Mortgage Payment Troubles — 9/05/08

Mortgage Payment Troubles -9/05/08

Intro: Are you having trouble paying your mortgage? Many thousands of Ohioans are threatened with losing their homes in foreclosure. But there may be ways to protect your house, as attorney Mike Solomon explains.

Jeff: If you've fallen behind in your mortgage payments and the bank is threatening to foreclose, what can you do?

Mike: Jeff, there are several steps you should take:

Step 1: Congress recently passed the Housing and Economic Recovery Act of 2008. This program begins this October 1st. Under his program a borrower in danger of losing his home can refinance into a more affordable government insured mortgage. Even though the program does not begin until October 1, you should contact an FHA approved lender to start the paperwork process to see if you qualify for the program.

Step 2: Contact your lender as soon as possible. Don't just ignore them and fail to make payments because once they turn it over to an attorney to foreclose, it is much more difficult to negotiate a payment plan.

Step 3: Consider hiring a lawyer to help you before the foreclosure action begins to see if you can negotiate out of your problem. If you can't afford a lawyer, contact a HUD approved housing counselor who can help you deal with the lender. HUD funds free or low cost housing counselors nationwide. You can go on the HUD website at to find this information.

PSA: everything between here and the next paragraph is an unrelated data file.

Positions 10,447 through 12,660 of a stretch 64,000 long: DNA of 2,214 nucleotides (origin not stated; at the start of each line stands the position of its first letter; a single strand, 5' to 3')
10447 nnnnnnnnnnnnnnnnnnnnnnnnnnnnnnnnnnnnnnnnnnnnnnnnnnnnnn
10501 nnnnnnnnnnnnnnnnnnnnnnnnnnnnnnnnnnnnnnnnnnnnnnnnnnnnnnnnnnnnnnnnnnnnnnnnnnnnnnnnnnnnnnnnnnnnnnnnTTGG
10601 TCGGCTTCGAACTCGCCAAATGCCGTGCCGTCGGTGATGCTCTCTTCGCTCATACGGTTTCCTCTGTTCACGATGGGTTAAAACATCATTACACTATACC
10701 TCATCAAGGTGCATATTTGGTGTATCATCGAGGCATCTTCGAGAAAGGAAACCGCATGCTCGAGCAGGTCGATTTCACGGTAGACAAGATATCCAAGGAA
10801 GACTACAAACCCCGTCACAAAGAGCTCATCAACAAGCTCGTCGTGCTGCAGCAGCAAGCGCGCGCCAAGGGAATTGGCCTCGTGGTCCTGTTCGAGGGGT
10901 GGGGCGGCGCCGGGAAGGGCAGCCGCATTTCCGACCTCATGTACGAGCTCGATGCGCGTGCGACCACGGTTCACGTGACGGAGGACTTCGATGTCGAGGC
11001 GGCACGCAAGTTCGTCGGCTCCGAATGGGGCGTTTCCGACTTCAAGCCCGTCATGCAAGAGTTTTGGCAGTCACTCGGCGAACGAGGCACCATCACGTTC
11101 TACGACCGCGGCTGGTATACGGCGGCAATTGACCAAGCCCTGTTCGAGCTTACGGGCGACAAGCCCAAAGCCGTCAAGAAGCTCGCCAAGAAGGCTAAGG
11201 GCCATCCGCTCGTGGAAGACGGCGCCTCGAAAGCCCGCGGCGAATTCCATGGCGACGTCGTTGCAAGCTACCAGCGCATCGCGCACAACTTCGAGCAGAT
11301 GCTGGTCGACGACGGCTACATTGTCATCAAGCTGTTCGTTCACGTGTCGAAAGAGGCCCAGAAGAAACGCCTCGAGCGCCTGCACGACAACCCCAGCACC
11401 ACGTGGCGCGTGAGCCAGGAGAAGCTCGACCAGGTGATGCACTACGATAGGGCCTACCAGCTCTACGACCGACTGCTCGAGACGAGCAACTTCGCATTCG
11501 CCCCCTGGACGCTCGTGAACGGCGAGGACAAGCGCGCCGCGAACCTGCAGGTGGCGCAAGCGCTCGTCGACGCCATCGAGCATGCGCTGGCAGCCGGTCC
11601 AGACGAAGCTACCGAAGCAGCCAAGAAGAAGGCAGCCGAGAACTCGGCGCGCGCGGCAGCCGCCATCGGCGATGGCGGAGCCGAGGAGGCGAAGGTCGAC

Jeff: If none of these steps work, is there any hope?

Mike: The last option is litigation. There was a recent case decided by the Ohio Court of Appeals in Franklin County that could Ohioans. In that cased an elderly widow, Mrs. Swayne, borrowed money from a small finance company to fix up her house. The company lent her $20,000, but took out almost $7000 in fees and charged her an interest rate of at least 37% on the 20,000. The widow was on a limited income from social security and clearly could not make the payments. Of course, she quickly defaulted and the lender took away her home.

The Court decided that the terms of the loan were unconscionable and that the loan was invalid. The lender was actually held liable for damages to Mrs. Swayne of over $400,000! The Court explained that, to have a loan declared invalid, you must prove two important points:

1. You, borrow, are unsophisticated and have little knowledge regarding financial matters. For example, in the case I mentioned, Mrs. Swayne never handled financial matters and did not receive any legal advice on the lengthy documents she signed. .

2. The terms of the loan must be grossly unfair. For example, in the Swayne case the loan interest was over 37% and Mrs. Swayne lived on social security and did not have enough money to make the payments so she would have to default on the loan.

Although Mrs. Swayne was fortunate that the Court let her out of her bad deal, you should not rely on a Court to save your home. Don't take a loan unless you understand what you are signing, and you are certain that you can afford the payments.

Jeff: thank you.